A responsible person, before casting suspicion on the Patriots, would have made some allowance for the effect of the humidity and rain on the leather of the football, which could cause it to stretch just as wood expands when you bring it into humid air or put water on it. That would cause the volume to increase, which causes an additional loss of pressure compared to the effect of just the temperature.
Googling for “how much does leather expand in humidity” (without the quotes), provides plenty of validation that it expands but not many specifics.
Googling for “how much does wood expand in humidity” provides specifics, to put you in the ball park. The #1 search hit for that topic shows that humidity increase, without even any water, causes a 12 inch wide board to expand by 1/8 to 1/4 of an inch. That’s 1.04% to 2.08%. The relative humidity increase was large, plus there was actual water, so that’s a good range to use. Any number around that range would be reasonable. Even half a percent would be reasonable. Zero percent is unreasonable.
Confirmed: He had figured on 1.0% leather expansion.
The leather expansion that explains is 125 claim is exactly 1.0%. Therefore, he was not using a fixed-volume formula when he calculated 125.
Figuring on 1.0% expansion causes the volume to increase by (1.01)*(1.01)*(1.01), which is 1.0303: an increase of 3.03%. Using that assumption with a start temperature of 125 on a football starting at 13 psi and expanding 3.03% in volume in the humidity and rain and ending at 50 degrees results in an ending pressure of 11.00, producing the alleged pressure loss of 2.00 psi. See the spreadsheet at the bottom of this post for the math.
He could have gotten to his estimate of 125 by assuming that the volume expanded by 3%, pulling that number out of the air, but that would be highly unlikely to pick that particular number. What makes sense is that he calculated the 3% from considering what happens to the volume if you increase the length by 1% and the width by 1% and the height by 1%.
There is no plausible explanation for arriving at 125 other than having pondered leather expansion and selected 1.0% as the estimate.
The true result of correcting his innocent error: 73.5 F, thus no cheating.
Knowing what formula Tyson used to produce the erroneous 125 claim in his tweet, one can now tell what result he would get by correcting for his forgetting the outside air pressure. The new answer: 73.5 as the starting temperature now produces pressure drop. That’s locker room temperature in general and also within the actual range of the heating system at the stadium that day.
What would have been morally correct:
Folks pointed out to him that the right math to describe the effect of temperature when the volume does not change is 90, not 125 like his tweet. The morally correct response is to acknowledge his error, calculate the new result of 73.5, and remind people that in his judgement, you have to consider the weather, including the humidity and rain, so you can’t keep the volume constant. He should have reminded the people who corrected his error that they should have made an allowance for the leather expanding, and doing so suggests that there was no cheating. He’d be admitting to a mistake but also showing that he’d put more science effort into the problem than were the people pointing out his error.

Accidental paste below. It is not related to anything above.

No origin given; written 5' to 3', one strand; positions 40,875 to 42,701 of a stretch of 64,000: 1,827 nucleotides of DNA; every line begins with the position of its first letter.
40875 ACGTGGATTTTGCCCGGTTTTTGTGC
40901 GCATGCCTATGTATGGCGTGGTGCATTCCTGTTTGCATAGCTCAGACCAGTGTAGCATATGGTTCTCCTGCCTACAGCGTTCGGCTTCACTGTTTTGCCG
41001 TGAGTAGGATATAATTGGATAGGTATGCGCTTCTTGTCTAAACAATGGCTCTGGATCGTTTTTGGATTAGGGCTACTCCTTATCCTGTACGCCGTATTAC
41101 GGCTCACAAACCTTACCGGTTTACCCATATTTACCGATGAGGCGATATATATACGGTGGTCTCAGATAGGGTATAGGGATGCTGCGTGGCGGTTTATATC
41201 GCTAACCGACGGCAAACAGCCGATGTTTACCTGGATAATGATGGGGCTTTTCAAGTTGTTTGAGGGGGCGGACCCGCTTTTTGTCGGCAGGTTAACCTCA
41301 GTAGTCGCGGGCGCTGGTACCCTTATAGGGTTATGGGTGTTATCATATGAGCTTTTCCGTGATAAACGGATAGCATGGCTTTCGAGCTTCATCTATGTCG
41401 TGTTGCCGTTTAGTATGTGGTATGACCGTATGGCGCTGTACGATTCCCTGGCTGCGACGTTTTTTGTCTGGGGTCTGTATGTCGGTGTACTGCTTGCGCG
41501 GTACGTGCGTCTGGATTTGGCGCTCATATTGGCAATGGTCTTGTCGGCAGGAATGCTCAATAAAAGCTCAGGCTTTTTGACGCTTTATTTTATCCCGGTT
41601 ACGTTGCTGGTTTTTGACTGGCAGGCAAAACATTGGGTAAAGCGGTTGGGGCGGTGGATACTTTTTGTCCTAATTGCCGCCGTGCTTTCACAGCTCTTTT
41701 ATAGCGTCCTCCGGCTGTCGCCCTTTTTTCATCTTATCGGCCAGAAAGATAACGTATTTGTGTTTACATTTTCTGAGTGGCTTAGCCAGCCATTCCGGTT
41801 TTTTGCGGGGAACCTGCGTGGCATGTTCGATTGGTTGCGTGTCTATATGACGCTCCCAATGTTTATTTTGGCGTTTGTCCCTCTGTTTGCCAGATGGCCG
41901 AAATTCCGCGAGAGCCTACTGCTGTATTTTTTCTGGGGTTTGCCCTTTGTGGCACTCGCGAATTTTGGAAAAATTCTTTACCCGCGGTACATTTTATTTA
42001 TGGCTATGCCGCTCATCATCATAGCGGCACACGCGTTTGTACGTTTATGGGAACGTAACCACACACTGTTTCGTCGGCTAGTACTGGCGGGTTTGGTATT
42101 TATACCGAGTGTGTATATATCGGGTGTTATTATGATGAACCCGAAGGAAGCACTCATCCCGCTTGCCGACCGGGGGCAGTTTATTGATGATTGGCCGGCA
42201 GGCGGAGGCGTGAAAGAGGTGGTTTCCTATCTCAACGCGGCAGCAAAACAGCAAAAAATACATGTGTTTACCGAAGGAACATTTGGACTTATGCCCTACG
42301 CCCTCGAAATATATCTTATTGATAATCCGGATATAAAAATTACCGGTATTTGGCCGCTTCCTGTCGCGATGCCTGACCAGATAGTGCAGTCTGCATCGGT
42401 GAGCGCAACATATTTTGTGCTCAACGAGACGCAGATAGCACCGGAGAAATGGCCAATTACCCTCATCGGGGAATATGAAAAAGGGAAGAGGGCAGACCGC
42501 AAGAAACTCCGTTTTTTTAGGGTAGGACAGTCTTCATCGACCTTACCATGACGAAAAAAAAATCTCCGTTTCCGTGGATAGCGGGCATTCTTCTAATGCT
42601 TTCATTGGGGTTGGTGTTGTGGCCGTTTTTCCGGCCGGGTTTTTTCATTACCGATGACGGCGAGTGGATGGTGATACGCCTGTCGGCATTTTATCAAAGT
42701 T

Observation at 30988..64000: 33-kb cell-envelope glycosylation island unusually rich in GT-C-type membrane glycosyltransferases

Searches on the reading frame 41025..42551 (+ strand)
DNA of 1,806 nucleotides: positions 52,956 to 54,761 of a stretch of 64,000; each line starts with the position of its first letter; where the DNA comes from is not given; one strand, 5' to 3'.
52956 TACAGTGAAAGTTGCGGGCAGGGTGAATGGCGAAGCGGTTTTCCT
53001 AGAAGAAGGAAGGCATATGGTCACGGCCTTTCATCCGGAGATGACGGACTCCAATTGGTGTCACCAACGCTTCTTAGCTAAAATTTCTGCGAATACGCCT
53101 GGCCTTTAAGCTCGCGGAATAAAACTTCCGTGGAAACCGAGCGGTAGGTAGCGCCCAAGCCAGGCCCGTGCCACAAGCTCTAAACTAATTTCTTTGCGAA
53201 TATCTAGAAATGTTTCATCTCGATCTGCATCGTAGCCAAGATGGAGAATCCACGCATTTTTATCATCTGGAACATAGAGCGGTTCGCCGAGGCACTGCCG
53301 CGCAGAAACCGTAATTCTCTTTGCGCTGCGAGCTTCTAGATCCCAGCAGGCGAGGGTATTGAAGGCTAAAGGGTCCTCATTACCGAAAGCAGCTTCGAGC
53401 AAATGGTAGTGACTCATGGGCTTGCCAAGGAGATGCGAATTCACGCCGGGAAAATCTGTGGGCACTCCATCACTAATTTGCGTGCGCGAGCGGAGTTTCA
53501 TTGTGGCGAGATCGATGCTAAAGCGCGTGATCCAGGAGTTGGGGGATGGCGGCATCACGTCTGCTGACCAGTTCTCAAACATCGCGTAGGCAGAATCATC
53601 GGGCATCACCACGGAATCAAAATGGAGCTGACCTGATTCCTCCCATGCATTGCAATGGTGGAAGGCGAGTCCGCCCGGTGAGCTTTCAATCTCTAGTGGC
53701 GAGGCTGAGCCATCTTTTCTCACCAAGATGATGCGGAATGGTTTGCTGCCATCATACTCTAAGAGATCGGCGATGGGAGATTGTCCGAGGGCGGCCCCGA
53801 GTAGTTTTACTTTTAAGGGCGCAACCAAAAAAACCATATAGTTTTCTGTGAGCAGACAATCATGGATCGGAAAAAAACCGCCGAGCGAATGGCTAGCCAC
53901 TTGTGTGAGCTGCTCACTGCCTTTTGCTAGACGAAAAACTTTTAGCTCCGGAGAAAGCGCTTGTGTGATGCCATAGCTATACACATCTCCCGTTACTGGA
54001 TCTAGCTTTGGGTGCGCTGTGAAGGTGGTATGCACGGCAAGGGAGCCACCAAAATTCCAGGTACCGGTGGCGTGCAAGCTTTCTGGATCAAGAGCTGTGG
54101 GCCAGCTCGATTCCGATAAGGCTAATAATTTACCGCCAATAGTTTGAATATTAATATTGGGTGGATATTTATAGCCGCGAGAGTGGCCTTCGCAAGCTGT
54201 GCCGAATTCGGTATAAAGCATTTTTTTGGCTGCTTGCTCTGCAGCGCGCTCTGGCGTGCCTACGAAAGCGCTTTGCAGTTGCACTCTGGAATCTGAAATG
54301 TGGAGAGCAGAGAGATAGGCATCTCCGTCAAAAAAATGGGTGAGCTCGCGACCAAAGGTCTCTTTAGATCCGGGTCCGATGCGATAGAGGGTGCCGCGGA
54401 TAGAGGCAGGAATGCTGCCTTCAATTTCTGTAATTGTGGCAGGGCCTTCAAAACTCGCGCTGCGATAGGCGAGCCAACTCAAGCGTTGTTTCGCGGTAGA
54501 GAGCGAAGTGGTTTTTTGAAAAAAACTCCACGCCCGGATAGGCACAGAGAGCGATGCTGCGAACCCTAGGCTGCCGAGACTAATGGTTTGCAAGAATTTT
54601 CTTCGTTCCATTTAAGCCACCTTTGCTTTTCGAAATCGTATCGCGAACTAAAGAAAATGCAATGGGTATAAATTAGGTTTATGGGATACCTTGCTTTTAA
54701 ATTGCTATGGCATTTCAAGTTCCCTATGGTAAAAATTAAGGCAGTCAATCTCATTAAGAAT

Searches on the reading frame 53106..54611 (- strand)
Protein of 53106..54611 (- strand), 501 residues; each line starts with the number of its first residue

He should have said that to really know whether a few tenths of a psi were missing, careful experiments will have to be done to see how much the leather stretches, but for the time being, the Patriots don’t look guilty. He should have tweeted the new number, 73.5, and wrote a post explaining the issues accurately.
The next day, 1/27/2015, Neil’s facebook post about Deflategate still basically says, when you check the math carefully, and if you accept Tyson’s clever story about imagining playing football in outer space, his reasoning is that because the Patriots cheat, leather must not expand on earth; unlike in space where he thinks the rain makes it expand 1% when the Patriots aren’t around. That’s fake science.
As shown above, these statements from his facebook post, still there on 1/14/2018, are untrue:
- “My calculation used the well-known gas formula that relates pressure to temperature within a fixed volume” [emphasis added]
- “Using the (correct) gauge pressure in the calculation reduces the needed inflation temperature to about 90-degrees for that effect”
- “But what it means is that the Patriots would simply need to have inflated the balls with (more accessible) 90 degree air rather than 125 degree air”
Is there motivation to be untruthful?